Version of Record online: 3 JUN 2010 | DOI: 10.1002/cncy.20081

      The objective of this study was to assess whether different results could be expected with experienced interpreters of liquid-based cytology. The results indicated that previous findings on the lack of increased accuracy with liquid-based cytology compared with conventional cytology can be generalized to interpreters who have extensive experience.

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      Correlation between hybrid capture II high-risk human papillomavirus DNA test chemiluminescence intensity from cervical samples with follow-up histologic results : A cytologic/histologic review of 367 cases (pages 209–217)

      Stewart M. Knoepp, Diane L. Kuebler and David C. Wilbur

      Version of Record online: 24 JUN 2010 | DOI: 10.1002/cncy.20093

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      Results of high-risk human papillomavirus (hrHPV) testing obtained by the Hybrid Capture II test falling in the “equivocal” range are associated with a significant degree of high-grade cervical intraepithelial neoplasia (CIN). Therefore, these tests should be managed as being unequivocally positive for hrHPV. The chemiluminescence intensity of an unequivocal positive Hybrid Capture II hrHPV test does not appear to independently predict the rate of associated high-grade CIN.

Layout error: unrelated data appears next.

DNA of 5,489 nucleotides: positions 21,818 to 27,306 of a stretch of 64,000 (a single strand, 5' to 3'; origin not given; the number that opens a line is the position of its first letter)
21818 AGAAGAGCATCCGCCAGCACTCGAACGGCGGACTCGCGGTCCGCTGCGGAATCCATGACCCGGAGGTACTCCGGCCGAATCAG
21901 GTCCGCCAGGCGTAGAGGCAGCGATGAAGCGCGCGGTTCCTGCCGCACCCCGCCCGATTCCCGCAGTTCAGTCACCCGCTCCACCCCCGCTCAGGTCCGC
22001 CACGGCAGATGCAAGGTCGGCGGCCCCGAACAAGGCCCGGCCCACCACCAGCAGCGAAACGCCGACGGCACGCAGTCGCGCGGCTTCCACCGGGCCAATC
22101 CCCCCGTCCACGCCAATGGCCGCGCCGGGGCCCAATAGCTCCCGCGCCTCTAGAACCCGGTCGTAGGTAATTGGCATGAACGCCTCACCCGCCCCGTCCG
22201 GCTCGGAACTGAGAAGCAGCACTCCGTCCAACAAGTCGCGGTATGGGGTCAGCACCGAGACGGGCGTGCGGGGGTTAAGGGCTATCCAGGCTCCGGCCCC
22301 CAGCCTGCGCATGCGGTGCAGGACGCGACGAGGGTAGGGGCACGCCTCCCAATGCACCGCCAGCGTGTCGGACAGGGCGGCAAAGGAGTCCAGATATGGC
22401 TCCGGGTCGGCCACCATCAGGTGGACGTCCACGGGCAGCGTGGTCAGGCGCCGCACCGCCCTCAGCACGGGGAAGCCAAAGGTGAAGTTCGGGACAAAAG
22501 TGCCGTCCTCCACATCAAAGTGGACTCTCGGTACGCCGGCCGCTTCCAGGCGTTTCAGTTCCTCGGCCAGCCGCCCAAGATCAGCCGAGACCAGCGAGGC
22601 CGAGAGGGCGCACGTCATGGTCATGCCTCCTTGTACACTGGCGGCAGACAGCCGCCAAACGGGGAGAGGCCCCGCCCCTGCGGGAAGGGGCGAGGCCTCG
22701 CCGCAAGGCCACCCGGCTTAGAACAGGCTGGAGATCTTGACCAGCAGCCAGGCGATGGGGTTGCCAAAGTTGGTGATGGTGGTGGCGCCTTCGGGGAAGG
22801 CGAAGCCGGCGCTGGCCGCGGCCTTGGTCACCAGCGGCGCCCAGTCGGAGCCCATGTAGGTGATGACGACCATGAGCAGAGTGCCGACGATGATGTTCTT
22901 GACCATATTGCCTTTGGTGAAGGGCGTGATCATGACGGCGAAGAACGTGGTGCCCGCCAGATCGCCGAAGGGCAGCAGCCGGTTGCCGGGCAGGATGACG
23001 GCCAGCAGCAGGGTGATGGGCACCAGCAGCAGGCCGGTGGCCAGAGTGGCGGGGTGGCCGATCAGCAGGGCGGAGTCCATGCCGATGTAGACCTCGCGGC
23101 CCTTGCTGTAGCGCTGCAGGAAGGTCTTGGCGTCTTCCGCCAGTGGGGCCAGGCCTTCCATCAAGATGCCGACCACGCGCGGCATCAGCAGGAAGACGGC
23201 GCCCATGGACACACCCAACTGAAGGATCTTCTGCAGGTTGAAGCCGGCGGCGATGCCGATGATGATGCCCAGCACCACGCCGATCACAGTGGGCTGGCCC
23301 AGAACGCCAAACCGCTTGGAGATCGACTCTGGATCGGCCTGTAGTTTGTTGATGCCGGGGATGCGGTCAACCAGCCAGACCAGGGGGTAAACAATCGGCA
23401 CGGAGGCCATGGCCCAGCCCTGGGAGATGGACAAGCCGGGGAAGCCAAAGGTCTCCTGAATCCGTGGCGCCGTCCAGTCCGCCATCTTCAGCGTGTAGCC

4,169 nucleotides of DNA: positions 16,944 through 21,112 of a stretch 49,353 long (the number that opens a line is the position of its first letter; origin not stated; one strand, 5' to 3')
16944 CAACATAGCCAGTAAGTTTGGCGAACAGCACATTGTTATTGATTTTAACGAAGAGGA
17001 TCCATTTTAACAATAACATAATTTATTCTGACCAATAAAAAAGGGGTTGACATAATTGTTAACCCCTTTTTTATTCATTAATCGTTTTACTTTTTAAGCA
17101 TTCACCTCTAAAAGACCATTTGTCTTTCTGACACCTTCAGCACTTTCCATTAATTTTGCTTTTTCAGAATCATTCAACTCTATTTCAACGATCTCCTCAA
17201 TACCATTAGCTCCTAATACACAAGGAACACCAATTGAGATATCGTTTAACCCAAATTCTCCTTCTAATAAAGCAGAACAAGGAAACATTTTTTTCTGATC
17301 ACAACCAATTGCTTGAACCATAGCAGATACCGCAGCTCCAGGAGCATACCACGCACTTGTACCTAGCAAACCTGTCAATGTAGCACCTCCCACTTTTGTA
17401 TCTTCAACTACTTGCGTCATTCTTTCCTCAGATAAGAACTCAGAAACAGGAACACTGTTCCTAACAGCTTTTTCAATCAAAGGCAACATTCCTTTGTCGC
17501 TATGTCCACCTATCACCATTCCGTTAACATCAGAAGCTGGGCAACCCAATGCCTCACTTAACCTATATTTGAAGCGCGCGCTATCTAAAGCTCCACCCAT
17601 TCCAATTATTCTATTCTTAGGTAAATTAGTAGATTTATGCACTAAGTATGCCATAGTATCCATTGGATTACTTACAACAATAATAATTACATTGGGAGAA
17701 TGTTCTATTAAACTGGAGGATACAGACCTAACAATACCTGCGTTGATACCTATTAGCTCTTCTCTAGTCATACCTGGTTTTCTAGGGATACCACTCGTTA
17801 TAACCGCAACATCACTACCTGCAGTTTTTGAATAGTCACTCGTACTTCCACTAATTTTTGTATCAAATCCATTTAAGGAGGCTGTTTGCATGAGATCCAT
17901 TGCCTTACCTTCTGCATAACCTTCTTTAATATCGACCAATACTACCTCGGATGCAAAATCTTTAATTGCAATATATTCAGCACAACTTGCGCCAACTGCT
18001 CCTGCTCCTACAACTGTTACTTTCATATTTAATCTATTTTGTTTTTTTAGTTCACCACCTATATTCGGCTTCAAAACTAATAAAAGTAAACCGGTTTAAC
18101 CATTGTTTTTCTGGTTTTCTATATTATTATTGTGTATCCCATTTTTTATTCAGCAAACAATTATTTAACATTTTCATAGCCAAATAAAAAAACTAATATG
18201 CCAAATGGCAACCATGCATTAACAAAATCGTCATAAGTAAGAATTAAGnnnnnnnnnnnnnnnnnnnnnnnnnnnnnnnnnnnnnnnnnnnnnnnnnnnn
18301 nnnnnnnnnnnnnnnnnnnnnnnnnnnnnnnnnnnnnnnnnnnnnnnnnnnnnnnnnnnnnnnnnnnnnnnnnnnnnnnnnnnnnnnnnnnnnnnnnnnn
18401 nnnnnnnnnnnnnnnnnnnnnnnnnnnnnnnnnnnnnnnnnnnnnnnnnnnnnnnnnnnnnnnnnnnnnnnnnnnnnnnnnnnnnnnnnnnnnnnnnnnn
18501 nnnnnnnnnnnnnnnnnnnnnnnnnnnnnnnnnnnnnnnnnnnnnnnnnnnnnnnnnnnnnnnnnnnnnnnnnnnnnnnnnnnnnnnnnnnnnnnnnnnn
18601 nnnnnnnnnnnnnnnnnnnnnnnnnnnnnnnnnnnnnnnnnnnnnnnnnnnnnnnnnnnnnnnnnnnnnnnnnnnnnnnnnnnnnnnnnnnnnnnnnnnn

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      Fine needle aspiration of breast masses in HIV-infected patients : Results from a large series (pages 218–224)

      Pam Michelow, Bruce J Dezube and Liron Pantanowitz

      Version of Record online: 22 JUN 2010 | DOI: 10.1002/cncy.20083

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      Fine-needle aspiration (FNA) is a useful procedure to evaluate breast lesions and is capable of rendering results useful for a broad range of diagnoses likely to be encountered in a human immunodeficiency virus (HIV)-positive population. Unlike HIV-infected females who may present with a wide range of benign and neoplastic breast entities, HIV-positive males may have breast lesions that will most likely be attributed to gynecomastia associated with antiretroviral therapy.

  5. Correspondence

    1. Top of page
    2. CytoSource
    3. Review Articles
    4. Editorials
    5. Original Articles
    6. Correspondence
    1. You have free access to this content
    2. You have free access to this content